Used to be, you’d mention Ethiopian food to someone and receive a passionate response of “Oh, I love Ethiopian!’, or “I really can’t stand injera.” Spongy and slightly sour from fermentation, injera, the Ethiopian flatbread, was the great divider. Either you were on board with it or you weren’t.
The last few times I’ve had Ethiopian though, there’s been a change. The familiar tangy sourness is gone. Did the Ethiopian restaurants modify their injera recipes en masse? What happened to the sour?
Take the injera at Meskerem in Adams Morgan, where my friend Melissa and I shared the vegetarian platter. As is the norm, the various stews were served on a giant piece of injera, with several extra pieces on the side.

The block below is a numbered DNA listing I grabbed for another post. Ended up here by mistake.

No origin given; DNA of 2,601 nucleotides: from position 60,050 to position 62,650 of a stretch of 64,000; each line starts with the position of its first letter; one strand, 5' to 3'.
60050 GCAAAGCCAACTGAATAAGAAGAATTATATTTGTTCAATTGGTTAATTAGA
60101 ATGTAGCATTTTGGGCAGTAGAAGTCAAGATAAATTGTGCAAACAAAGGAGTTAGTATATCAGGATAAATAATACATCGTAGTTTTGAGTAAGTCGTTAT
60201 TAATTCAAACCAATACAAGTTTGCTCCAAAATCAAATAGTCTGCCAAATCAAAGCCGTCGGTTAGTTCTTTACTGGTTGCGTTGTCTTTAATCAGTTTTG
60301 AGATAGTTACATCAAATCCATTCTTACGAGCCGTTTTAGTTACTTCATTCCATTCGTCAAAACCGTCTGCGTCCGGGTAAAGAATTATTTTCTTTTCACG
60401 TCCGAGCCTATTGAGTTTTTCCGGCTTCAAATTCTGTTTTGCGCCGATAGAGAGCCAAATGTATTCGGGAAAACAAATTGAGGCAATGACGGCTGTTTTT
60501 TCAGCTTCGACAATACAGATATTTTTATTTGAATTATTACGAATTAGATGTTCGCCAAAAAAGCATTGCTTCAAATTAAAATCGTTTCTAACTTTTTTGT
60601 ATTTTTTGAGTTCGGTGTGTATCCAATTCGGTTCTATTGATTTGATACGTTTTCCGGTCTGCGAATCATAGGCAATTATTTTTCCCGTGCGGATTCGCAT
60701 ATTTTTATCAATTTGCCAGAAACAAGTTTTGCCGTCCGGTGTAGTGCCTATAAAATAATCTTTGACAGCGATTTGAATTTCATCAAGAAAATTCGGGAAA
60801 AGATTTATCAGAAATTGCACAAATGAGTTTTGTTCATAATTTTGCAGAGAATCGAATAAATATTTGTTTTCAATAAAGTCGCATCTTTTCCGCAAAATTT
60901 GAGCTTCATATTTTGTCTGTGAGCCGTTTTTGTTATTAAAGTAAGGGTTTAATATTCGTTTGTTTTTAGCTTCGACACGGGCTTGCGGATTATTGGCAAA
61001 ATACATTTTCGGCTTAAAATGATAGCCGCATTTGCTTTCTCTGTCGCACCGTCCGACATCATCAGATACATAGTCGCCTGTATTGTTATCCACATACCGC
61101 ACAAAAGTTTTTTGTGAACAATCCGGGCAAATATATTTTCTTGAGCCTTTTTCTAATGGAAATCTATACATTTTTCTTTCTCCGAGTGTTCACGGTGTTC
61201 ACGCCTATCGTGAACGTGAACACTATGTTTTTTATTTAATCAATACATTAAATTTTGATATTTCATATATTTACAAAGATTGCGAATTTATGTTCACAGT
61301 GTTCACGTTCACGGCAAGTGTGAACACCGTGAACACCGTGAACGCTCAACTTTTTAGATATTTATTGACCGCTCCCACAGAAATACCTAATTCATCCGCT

No tang. Neutral taste, really. Still an effective vehicle for picking up the food, but I missed the zing.
Maybe the restaurants decided they needed to alter the recipe to appeal to a wider range of people. I would have rather they made customers adapt to their taste, not the other way around.
It appears injera in the U.S. has been neutered, and that’s a shame. Bring back the sour!
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